Big Idea:

The Westminster Confession of Faith concludes from Scripture that while repentance is not a cause for salvation, “it is of such necessity to all sinners, that none may expect pardon without it” (15.3; Lk. 13:3-5; Ac. 17:30-31). If there is no possibility of salvation and pardon without repentance, it is critical for us to know what the marks and motives of true repentance are as they are alluded to in our text. 

  1. Marks of True Repentance

The marks of true repentance are alluded to with three brief lines in vv. 12, 13.  

  1. Confession: God says that we must “return to him with all our heart.” Seeking pardon for sin begins with naming sins as you recognize them and calling them what God does in his word. The WCF says that “men ought not to content themselves with a general repentance, but it is every man’s duty to endeavor to repent of his particular sins particularly” (15.5; Ps. 19:13; Lk. 19:8; 1 Ti. 1:13-15). 

    1. Apply: One way to practice this is to use the Westminster Shorter Catechism’s questions on the Ten Commandments and take one commandment per day and confess how you have broken what it forbids and failed to perfectly do what it requires.

  2. Contrition: True repentance is also marked by contrition. “Fasting, weeping, mourning” are all signs of a truly broken heart. The Confession says that when a man comes to realize the “filthiness and odiousness of his sins,” he will grieve and hate them. There must be an emotional revulsion at sin (Je. 31:18-19). Furthermore, the Bible says that such emotion should be in view of its offense against a holy God, not just regret over the consequences (2 Co. 7:9-11). 

    1. Apply: One way to feel the weight of your sin is to confess it to another person. While the sin is against God first and foremost, the pain of seeing a loved one's face as you admit your wrong is a helpful step in breaking the cycle of repeated sin. 

  3. Change: Finally, true repentance involves conversion or change. I don’t mean that every time a Christian sins, he must be converted anew. I mean that true repentance means turning away from that sin, even if it means you are never done battling it the rest of your life. The Catechism says that repentance includes to “endeavor after new obedience” (Ps. 119:6, 59, 106; Lk. 1:6; 2 Kg. 23:25). If you easily and quickly return to the sins you have confessed, then the Bible says you are like a dog returning to its vomit. While true repentance does not ensure that you will never fall again to the same sin, it will keep you from returning to it quickly or easily.
  4. Motivation for True Repentance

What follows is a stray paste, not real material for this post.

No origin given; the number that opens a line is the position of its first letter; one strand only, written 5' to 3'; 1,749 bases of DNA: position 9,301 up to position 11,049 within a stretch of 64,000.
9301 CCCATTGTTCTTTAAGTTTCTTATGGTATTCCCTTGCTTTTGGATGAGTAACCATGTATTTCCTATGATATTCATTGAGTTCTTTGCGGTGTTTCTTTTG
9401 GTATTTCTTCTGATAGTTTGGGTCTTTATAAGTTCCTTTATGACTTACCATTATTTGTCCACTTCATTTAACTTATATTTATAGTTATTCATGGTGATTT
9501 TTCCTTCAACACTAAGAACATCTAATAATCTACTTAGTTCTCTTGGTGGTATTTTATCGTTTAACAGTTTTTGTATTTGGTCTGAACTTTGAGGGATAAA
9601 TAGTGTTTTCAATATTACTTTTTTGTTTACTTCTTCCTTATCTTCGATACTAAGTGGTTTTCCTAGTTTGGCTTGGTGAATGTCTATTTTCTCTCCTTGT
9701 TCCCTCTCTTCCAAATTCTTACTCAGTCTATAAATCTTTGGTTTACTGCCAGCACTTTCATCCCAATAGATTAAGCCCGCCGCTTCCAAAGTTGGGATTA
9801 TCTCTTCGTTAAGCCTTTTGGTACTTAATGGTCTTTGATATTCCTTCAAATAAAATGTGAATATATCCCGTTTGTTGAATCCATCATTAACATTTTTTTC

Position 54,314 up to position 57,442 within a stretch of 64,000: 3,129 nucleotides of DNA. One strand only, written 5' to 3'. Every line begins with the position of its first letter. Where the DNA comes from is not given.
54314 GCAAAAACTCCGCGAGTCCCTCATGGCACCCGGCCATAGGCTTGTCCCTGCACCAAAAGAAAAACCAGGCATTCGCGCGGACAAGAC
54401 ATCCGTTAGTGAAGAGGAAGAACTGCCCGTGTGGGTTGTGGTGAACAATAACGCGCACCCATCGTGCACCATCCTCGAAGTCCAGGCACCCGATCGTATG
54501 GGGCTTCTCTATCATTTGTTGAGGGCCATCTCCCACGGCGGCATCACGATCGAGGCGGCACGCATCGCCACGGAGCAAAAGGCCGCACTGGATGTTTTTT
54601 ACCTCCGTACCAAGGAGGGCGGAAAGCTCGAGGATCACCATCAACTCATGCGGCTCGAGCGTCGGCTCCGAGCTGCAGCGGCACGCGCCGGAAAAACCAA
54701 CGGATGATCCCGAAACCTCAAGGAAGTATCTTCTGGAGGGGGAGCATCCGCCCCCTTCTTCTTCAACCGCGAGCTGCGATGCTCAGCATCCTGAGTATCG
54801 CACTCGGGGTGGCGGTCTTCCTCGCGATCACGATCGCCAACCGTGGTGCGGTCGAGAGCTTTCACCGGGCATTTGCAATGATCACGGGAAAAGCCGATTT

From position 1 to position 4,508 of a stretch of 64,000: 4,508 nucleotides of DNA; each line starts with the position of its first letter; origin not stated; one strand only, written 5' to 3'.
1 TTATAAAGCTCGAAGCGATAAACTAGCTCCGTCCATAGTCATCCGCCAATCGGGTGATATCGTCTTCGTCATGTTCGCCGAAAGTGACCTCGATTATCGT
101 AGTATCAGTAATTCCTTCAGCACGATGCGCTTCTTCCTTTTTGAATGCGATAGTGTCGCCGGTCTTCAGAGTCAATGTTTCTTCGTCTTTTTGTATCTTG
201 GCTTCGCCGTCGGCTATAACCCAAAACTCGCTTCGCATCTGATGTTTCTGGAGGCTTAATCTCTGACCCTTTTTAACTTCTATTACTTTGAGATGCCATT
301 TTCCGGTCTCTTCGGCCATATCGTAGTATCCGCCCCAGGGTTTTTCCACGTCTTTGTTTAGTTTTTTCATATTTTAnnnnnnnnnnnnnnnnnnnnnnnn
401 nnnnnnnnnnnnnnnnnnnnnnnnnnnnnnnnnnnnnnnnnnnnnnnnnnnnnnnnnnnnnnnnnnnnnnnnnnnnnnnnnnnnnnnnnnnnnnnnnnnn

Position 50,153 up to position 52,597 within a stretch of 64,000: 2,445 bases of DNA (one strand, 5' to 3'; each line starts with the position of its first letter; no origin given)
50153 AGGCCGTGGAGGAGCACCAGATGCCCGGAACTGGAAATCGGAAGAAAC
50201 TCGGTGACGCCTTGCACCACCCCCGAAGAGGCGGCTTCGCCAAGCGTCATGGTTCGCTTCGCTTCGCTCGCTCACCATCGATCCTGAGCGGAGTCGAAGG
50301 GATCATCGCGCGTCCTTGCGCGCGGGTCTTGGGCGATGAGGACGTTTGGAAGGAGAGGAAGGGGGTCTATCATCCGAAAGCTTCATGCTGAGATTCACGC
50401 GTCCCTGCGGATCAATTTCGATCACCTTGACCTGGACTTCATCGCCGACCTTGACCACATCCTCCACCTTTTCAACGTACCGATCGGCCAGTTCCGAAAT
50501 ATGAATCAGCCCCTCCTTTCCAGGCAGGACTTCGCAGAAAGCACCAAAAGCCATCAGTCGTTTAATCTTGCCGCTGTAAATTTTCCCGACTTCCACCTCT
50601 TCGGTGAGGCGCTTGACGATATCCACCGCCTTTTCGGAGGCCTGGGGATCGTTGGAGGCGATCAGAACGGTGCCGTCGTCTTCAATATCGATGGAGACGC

Just as there are marks of true repentance, we need a powerful motivation to wake us out of our sin and move us towards repentance.

  1. God’s mercy: The surest incentive to produce true repentance will be the grace of God in Jesus Christ, which Joel clearly declares in v. 13. It may sound strange to your ears that I would say Joel declares the gospel of Jesus Christ, but that is precisely what he does when he quotes Exodus 34:6, 7, “he is gracious and compassionate, slow to anger and abounding in love, and he relents from sending calamity.” This was God’s answer to Moses’ request, “Show me your glory” in Exodus 33:18. This is made even more compelling by the fact that God revealed himself this way after the Israelites had built a golden calf to worship instead of him. 

  2. God’s gift: Another motivation to turn to a gracious God is that he gives repentance to those who ask for it. That means, true repentance is not something we can conjure up on our own. It must be given to us by God’s grace (see Acts 11:18 and 2 Tim. 2:25). Practically, this means that when God makes you aware of your sin, by whatever means, you must cry out to him with the assurance that he is the gracious and compassionate God who grants repentance to those who ask him for it. 

  3. Jesus’s repentance: Now if these promises of Scripture are not sufficient to motivate your heart to turn to the Lord with assurance that he will grant you repentance unto life, then you must think on the active righteousness of your Savior. Jesus’s public ministry began with his coming to John the Baptist for baptism. It is initially confounding why the son of God would need to come to John the Baptist for baptism, especially when we remember that John’s was a baptism of “repentance.” Why would one who never sinned need to undergo a baptism of repentance? John the Baptist effectively asked the same question, and Jesus responded that it was “necessary to fulfill all righteousness.” In other words, undergoing a baptism of repentance fulfilled the active righteousness that we needed to be saved. Not only did Jesus have to fulfill all the Commandments in our place, he even had to repent in our place. 

Discussion Questions: 

  1. Which of the marks of true repentance was most challenging or convicting to you?
  2. What is one way you can apply the marks of true repentance to your relationship with God this week?
  3. Which of the motives for true repentance was most compelling to you?
  4. What is one way you can respond to the good news of this passage today?

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